And, even though it was Ayotte’s debut before the nation’s highest court, she said her jangled nerves disappeared as soon as the arguments began. ( “Once you open your mouth and they ask the first question, [the nervousness] all sort of melts away because you’re so focused on the case,” she told the Associate Press afterwards.)
The AG apparently prepared herself well, although she didn’t seem to go into details about just what went into her preparation.
But somebody else did shed some light on Ayotte’s abortion law-review process. In an interview with The Wall Street Journal, Clarke Forsythe, a lawyer with the Chicago-based organization called Americans United for Life, spent time with Ayotte to help the AG practice the arguments she used before the justices.
Calling on Americans United for assistance was a good move for Ayotte, since the organization — which describes itself as a “nonprofit, public-interest bioethics law firm” that has been fighting to overturn the Roe v. Wade decision since the day it was written — wrote the language that was used in crafting the 2003 New Hampshire law.
The Americans United lawyers “were a big help,” New Hampshire Assistant Attorney General Dan Mullen told the Journal. “They made themselves available for any information we may need.”
Indeed. According to the Journal, Forsythe flew to New Hampshire earlier last month and sat with Ayotte in her offices to work out the arguments she would use to defend the law. Among the points Forsythe stressed to Ayotte was to remind the justices that the New Hampshire law is virtually identical to a 1988 Minnesota law - also drafted by Americans United — that was upheld in 1990 by the Supreme Court and hasn’t produced evidence of creating “undue burdens” on minors, the Journal noted.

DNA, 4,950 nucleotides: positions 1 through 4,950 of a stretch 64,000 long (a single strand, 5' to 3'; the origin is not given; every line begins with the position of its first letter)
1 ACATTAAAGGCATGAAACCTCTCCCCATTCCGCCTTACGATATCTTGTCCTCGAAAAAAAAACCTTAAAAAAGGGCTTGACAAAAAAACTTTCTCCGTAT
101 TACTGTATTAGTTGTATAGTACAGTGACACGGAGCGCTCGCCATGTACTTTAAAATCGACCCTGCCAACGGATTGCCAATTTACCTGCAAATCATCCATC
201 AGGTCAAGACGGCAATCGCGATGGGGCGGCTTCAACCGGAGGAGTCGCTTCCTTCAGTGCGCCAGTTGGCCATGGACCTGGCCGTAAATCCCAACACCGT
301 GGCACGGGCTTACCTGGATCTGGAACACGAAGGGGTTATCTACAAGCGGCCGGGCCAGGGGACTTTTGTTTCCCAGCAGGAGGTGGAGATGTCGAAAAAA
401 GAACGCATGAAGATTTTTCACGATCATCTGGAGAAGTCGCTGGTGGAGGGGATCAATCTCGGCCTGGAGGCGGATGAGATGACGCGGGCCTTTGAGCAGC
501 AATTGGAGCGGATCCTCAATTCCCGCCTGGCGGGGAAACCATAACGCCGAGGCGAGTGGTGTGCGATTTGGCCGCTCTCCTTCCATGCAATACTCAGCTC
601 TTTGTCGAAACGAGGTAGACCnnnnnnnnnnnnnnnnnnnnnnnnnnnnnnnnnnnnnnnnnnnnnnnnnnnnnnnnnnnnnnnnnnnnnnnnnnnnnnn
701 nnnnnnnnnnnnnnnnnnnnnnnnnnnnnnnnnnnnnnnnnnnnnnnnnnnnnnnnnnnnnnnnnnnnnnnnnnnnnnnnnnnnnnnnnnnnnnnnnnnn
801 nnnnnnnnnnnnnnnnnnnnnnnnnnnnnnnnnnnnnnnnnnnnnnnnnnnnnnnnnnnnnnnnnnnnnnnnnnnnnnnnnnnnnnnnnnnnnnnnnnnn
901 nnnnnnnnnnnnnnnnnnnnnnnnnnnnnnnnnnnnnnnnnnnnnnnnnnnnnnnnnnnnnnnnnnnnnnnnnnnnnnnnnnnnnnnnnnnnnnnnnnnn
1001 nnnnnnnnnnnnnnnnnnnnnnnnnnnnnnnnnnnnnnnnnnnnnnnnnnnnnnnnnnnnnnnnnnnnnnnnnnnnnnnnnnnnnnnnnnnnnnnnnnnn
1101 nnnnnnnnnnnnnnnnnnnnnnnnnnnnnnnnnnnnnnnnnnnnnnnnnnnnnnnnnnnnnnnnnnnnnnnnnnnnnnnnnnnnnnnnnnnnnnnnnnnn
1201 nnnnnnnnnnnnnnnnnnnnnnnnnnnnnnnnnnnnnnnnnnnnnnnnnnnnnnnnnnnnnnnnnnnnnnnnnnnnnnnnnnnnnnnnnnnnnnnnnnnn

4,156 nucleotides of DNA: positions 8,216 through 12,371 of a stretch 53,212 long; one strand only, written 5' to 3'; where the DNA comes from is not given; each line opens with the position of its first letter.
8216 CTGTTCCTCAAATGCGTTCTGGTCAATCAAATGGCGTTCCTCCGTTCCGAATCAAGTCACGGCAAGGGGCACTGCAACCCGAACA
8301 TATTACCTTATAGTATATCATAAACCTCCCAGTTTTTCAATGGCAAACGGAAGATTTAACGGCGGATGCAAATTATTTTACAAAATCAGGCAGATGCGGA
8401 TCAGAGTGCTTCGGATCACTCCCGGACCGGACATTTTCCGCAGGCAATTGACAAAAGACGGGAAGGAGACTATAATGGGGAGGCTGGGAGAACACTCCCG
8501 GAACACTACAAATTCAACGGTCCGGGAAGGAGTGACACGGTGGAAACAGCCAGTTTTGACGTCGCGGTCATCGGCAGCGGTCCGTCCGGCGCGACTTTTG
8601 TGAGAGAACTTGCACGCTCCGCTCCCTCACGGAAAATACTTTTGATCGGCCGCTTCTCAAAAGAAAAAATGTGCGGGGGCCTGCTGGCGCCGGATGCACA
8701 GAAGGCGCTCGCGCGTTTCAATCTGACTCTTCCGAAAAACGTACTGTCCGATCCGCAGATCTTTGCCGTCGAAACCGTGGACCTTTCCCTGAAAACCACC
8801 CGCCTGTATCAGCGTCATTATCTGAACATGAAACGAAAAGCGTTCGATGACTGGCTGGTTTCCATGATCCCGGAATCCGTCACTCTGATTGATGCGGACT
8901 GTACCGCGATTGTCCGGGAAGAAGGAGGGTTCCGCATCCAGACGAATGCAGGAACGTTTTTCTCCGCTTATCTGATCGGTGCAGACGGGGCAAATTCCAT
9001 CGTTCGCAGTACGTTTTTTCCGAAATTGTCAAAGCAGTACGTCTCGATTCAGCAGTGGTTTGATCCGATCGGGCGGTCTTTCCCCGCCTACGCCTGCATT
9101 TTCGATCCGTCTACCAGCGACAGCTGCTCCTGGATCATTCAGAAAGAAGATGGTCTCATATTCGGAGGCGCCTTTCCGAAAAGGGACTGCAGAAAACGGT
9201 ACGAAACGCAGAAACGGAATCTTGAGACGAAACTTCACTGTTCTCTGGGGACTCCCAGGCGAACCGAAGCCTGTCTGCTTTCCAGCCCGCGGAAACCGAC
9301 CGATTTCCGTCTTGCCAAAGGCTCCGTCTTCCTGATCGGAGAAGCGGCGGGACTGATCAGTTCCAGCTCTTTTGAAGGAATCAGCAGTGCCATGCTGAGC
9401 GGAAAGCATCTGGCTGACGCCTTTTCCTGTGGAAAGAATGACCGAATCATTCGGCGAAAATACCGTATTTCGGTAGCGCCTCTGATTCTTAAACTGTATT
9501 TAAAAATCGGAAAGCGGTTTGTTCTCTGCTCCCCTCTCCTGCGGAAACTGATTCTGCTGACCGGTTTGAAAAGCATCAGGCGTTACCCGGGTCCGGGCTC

According to the Journal article, Forsythe also sees the New Hampshire case as a chance to shift the burden of proof in abortion cases from the pro-life to the pro-choice advocates.
Under current practice, when a state abortion law is challenged, courts generally impose a preliminary injunction that blocks enforcement of newly passed restrictions for years while the case is argued.
Apparently Ayotte isn’t the first attorney general to be aided by Americans United. In fact, working with willing states to chip away at the Roe decision is the organization’s strategy. Its 1987 book, “Abortion and the Constitution: Reversing Roe v. Wade Through the Courts,” still serves as a legal roadmap for the anti-abortion movement.